The Washington Post

Readers discuss heroin addiction, mental illness and Kris Kristofferson

Heroin in the suburbs

Thanks for the article “I am part of the new scourge of suburban heroin addicts” [Feb. 11]. I only hope that some young people will read it and maybe allow it to strike a chord in them! As a therapist working with people who use drugs, I wanted to say to the author: I am so glad to hear your story for today has a happy moment — that you are safe and working on your program. I hope you stay the course.

Robyn E. Brickel, Alexandria, Va.

I applaud Ben Cimons on his efforts to break his addiction and to have the courage to discuss it publicly. My nephew struggled with the same drug and also started by smoking marijuana. It is an ongoing challenge and one in which an addicted person will always need support. To Ben: Know that you are never alone.

Your words will help others dealing with drug issues and may also give pause to those thinking about using drugs. I am thinking about you and wishing you all the best in your recovery. Stay strong: You have many people cheering for you.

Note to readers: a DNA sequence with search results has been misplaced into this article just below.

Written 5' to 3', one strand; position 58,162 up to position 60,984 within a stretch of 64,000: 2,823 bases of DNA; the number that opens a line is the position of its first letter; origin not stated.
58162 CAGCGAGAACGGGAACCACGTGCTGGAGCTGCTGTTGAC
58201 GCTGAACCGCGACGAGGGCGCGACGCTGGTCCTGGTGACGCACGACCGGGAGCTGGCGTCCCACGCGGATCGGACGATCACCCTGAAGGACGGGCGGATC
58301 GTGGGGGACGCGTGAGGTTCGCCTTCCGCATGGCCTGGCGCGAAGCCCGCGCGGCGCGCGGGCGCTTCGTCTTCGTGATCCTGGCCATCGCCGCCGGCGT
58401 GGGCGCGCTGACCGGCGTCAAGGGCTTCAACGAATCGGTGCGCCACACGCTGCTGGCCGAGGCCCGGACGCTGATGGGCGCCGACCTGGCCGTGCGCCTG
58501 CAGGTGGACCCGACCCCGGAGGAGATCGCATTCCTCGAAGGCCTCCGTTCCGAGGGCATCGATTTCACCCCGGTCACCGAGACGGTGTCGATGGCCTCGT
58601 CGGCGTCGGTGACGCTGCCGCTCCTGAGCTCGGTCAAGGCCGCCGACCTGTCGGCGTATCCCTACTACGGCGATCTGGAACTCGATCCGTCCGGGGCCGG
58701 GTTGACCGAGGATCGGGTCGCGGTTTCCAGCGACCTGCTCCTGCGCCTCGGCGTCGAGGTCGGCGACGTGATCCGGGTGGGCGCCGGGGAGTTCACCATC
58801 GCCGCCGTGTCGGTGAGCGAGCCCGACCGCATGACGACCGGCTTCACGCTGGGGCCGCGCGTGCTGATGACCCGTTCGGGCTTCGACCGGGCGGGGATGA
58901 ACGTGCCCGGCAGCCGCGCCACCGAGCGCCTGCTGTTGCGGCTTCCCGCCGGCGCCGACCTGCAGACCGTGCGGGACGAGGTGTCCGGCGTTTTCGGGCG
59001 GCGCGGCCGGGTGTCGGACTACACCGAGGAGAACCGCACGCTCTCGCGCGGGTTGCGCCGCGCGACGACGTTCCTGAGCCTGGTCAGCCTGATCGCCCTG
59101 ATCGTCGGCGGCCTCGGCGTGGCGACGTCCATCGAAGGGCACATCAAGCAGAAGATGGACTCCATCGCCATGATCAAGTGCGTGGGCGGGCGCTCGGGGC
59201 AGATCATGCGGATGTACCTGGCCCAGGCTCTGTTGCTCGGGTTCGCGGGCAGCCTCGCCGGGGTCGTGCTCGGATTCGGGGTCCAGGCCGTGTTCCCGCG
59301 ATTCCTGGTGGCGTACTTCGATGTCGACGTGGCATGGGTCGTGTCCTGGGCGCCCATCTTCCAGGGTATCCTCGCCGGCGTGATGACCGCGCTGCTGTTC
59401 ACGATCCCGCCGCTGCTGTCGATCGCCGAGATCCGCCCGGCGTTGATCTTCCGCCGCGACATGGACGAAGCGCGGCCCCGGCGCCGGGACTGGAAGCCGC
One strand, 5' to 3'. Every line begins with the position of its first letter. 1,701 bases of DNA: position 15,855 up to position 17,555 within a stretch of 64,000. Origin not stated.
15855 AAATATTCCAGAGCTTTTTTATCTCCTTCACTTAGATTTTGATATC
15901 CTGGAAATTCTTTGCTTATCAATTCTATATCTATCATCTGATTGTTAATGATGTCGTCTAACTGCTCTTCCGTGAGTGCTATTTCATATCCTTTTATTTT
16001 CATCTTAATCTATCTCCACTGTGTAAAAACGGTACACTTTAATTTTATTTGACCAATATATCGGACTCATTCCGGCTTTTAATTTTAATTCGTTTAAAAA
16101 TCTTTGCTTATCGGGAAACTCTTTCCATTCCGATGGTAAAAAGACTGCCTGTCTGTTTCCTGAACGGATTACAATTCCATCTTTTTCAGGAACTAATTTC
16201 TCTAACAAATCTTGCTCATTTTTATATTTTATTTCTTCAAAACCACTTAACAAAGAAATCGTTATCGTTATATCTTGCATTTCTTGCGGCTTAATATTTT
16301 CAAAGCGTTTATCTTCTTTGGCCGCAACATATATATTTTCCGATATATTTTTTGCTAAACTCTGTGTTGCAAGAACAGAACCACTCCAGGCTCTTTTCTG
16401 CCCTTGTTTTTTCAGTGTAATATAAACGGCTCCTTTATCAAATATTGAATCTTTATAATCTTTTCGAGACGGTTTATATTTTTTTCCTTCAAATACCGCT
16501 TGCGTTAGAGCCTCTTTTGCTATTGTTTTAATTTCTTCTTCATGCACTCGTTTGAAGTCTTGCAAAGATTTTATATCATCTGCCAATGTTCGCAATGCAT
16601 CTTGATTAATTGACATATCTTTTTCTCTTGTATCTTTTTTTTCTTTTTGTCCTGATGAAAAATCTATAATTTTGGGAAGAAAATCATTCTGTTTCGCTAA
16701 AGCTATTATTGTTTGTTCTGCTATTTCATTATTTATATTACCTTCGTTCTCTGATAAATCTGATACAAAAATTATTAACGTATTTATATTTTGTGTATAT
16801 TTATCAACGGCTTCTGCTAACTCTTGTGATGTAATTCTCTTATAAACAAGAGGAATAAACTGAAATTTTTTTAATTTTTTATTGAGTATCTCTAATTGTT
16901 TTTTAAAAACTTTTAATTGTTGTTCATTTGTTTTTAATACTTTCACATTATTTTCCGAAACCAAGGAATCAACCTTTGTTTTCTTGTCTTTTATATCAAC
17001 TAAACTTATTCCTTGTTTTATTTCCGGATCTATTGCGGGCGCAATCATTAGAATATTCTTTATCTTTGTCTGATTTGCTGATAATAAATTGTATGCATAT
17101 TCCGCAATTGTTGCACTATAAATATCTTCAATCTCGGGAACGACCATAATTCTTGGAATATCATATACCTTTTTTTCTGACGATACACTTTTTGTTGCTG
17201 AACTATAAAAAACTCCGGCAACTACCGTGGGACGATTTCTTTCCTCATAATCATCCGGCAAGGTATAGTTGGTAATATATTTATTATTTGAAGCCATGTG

Catherine McMullen, Bethesda, Md.

A mother’s mental illness

The first-person article on mental illness was helpful [“My mom is mentally ill. There, I said it,” Feb. 4].I connected with the story. Although we have mental illness in my family, I didn’t realize it until my 30s.

I, too, became an overachiever in high school and a top tennis player. All to shield the pain. My sister died when I was 13, and I kicked into “perfect” mode!

Panic attacks and anxiety helped to peel the layers of armor. Talking about it uncovered other people’s secrets.

I am 44 and not ashamed of my family. We love one another and no longer judge.

Laurie Mowrey, Clarksville, Md.

Kristofferson in 1965

Your article on Kris Kristofferson was a fine story about a man who had a real impact on my life [“Aging but still playing, a songwriter looks back,” Feb. 4].

I served in the 8th Division with Kris in 1965. I was a manager at the post rod and gun club, and Kris was custodian of the club fund. He was responsible for the money. It was his influence that made me want to become a chopper pilot. He got me up in front of my first crowd to sing there in the club. I came to know him as a really fine, honest and sincere individual.

I remember his last night at the club: It was about midnight and we sat at the bar having one last beer. He went to Nashville and I went to flight school and Vietnam. I went down to visit him in Nashville while I was at Fort Campbell and he played some demos for me. They were great as all his songs are. I think he is one of the finest humans I have ever known.

Norman W. Swafford, Bernie, Mo.



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